Outrage Over Chinese Balloon Spills Into US Economic Policy
WASHINGTON — A congressional financial committee on Tuesday started talking about how to improve economic competitiveness with China but quickly shifted to join outcries against the spy balloon that traversed the United States last week.
The balloon served as an example of how trade competition with China is really a national security issue, according to lawmakers and trade experts at the House Financial Services Committee hearing.
“The actions of the Chinese Communist Party last week serve as a clarifying moment,” said Rep. Patrick McHenry, R-N.C., the committee’s chairman.
While Financial Services Committee members discussed options for economic sanctions against China and reducing the $382 billion trade deficit last year, the Senate and the Biden administration discussed other repercussions.
The 200-foot-tall balloon entered the United States over Alaska on Jan. 28 but maneuvered over military sites throughout the U.S. midsection until it was shot down by the Air Force off the coast of North Carolina on Saturday.
The Chinese government claims it was a civilian weather balloon that inadvertently wandered off course. The U.S. government says it appears to be a spy balloon that carried data-gathering equipment nearly the size of three school buses.
Another balloon was detected over Latin America about the same time, which China again claimed was a civilian balloon.
Senate Republicans said a first target of retribution should be the video app TikTok. They recommend a ban on the app that has more than 100 million monthly active U.S. users.
TikTok, which is owned by the Chinese company ByteDance, revealed late last year that the app has been downloaded about 2 billion times globally.
Its U.S. critics say TikTok also could be used by China to spy on Americans, similar to the surveillance balloon. The Chinese government is a silent partner to most of its major corporations.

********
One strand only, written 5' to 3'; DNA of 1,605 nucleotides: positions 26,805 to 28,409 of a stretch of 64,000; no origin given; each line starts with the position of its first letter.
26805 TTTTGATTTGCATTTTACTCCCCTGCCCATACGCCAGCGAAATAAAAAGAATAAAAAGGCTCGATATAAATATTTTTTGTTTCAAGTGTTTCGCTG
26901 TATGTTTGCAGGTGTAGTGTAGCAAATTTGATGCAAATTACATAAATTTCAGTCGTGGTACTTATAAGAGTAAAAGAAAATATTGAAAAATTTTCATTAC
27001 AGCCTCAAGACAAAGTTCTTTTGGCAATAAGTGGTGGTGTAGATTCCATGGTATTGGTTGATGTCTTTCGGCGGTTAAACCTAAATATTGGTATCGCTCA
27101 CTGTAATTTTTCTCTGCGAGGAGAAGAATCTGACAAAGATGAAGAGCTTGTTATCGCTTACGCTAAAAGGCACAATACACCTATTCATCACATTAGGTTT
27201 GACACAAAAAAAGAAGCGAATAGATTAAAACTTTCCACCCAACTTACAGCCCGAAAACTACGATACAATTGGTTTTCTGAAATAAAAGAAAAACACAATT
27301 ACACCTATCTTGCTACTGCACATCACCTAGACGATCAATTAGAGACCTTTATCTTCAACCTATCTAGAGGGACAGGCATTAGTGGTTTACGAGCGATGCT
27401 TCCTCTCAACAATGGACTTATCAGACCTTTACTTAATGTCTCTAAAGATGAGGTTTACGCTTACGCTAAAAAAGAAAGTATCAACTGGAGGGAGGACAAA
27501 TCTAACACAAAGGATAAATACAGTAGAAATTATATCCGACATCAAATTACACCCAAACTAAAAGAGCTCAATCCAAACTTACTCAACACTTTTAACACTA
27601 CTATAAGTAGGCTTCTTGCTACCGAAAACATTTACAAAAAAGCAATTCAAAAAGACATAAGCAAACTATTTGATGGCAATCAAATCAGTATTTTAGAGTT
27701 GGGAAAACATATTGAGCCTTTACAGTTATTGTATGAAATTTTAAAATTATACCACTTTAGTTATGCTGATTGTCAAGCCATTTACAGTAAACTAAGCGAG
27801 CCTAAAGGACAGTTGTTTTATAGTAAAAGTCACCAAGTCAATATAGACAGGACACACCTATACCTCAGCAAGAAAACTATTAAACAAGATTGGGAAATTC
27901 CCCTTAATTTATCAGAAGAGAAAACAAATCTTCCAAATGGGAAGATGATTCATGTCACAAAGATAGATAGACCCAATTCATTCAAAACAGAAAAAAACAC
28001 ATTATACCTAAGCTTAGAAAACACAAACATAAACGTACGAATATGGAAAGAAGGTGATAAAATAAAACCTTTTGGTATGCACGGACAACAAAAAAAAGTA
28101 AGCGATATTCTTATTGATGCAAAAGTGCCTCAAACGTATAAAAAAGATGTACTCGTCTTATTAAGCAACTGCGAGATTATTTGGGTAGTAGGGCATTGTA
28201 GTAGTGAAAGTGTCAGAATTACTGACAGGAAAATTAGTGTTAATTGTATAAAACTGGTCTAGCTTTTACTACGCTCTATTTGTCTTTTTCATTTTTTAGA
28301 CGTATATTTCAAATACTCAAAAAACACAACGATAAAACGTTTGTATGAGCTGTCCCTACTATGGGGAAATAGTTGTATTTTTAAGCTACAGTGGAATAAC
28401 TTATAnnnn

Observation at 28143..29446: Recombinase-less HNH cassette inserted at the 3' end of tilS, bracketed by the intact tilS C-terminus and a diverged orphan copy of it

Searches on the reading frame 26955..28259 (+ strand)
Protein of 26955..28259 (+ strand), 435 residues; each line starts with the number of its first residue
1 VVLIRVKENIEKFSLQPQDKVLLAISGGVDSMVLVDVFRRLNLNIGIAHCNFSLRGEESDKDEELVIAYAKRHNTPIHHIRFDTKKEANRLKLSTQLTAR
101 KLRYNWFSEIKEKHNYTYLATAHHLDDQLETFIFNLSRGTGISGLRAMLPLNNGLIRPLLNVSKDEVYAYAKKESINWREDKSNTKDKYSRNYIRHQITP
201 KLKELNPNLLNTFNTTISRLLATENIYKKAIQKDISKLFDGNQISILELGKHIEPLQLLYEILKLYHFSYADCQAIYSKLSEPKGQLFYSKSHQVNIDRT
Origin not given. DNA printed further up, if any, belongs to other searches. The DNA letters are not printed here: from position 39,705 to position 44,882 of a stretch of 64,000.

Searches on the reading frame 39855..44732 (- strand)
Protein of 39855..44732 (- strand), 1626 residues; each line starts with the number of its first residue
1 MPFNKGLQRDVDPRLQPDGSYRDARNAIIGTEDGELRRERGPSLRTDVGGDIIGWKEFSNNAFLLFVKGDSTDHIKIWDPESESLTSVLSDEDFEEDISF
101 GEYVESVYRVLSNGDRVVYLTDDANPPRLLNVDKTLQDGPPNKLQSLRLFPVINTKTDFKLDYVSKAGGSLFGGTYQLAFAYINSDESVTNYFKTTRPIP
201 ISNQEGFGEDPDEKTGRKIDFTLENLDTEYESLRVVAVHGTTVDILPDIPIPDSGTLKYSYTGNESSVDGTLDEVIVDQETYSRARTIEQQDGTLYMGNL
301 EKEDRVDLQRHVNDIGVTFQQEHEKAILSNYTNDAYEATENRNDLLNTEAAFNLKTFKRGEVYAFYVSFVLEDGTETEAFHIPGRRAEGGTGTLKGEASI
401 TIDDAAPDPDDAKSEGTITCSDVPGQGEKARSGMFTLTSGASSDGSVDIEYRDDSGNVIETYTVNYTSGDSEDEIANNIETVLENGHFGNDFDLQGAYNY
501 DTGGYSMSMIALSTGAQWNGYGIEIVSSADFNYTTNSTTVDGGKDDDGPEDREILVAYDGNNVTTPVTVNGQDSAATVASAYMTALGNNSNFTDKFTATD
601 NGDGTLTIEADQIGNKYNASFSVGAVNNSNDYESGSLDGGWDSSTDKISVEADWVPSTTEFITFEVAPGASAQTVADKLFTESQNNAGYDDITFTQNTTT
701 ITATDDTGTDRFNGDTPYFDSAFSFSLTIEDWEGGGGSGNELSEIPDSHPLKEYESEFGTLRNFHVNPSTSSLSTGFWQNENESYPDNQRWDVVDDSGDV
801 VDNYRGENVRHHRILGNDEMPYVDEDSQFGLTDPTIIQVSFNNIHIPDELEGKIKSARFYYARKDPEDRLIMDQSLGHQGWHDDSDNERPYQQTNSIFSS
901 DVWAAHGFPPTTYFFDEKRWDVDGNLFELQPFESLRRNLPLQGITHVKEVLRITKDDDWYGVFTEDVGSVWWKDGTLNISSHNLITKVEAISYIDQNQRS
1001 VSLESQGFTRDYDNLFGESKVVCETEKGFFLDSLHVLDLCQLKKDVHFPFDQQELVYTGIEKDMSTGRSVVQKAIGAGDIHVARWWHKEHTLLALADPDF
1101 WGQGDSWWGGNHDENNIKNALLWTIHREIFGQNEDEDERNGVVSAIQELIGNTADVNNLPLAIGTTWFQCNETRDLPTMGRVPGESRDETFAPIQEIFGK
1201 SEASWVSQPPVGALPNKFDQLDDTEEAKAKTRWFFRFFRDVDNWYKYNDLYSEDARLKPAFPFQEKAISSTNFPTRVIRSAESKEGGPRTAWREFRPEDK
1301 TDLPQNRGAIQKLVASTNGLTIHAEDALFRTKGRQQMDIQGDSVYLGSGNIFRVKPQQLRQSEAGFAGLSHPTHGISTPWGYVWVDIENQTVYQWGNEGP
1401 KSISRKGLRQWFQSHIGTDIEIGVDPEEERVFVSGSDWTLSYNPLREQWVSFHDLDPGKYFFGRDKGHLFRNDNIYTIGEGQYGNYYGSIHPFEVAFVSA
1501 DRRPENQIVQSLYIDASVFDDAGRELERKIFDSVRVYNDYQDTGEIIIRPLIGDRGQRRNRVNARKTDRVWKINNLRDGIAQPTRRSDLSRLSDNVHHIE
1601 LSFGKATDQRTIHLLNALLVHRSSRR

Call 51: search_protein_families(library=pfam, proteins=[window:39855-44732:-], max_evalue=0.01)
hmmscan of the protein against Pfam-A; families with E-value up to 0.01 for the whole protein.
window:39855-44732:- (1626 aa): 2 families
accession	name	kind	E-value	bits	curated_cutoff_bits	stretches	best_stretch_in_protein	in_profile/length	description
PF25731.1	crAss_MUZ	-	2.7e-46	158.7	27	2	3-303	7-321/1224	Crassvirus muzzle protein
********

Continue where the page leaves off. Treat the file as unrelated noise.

“A big Chinese balloon in the sky and millions of Chinese TikTok balloons on our phones. Let’s shut them all down,” Sen. Mitt Romney, R-Utah, wrote in a Twitter message.
“Now blow up TikTok,” tweeted Rep. Matt Gaetz, R-Fla., in reference to the air-to-air missile from a U.S. fighter jet that shot down the balloon.
President Joe Biden was more subdued in his response.
He continued to say shooting down the balloon was the right decision but doubted the confrontation would significantly weaken relations with China.
“We did the right thing and it’s not a question of weakening or strengthening,” Biden said during a press conference outside the White House Monday. “It’s reality.”
He was joined in downplaying the risk of greater hostilities by Siva Yam, president of the Chicago, Illinois-based U.S.-China Chamber of Commerce.
“I don’t think you’re going to see much change,” Yam told The Well News.
For issues related directly to national security, the U.S. government is likely to “scrutinize further,” Yam said. “For basic manufacturing, I don’t think you’ll see much impact.”
Sales of consumer goods and electronics from China on e-commerce sites like Amazon, eBay and Alibaba also are likely to remain the same, he said.
Lawmakers and economists who testified before the House Financial Services Committee were less conciliatory in their assessment of the balloon incident. They said the national security implications demonstrate China should not be allowed to gain an economic advantage that could be used to strengthen its military.
“In addition to funding their military, China continues to use its economy to oppress its own people,” said Rep. Blaine Luetkemeyer, R-Mo. “We lack meaningful action as we just witnessed last week with the balloon fiasco.”
Clete Willems, an attorney and international trade advisor to the Trump administration, said, “The outcome of this competition will affect the future of our country and the world we live in.”
Tom can be reached at email@example.com and @TomRamstack
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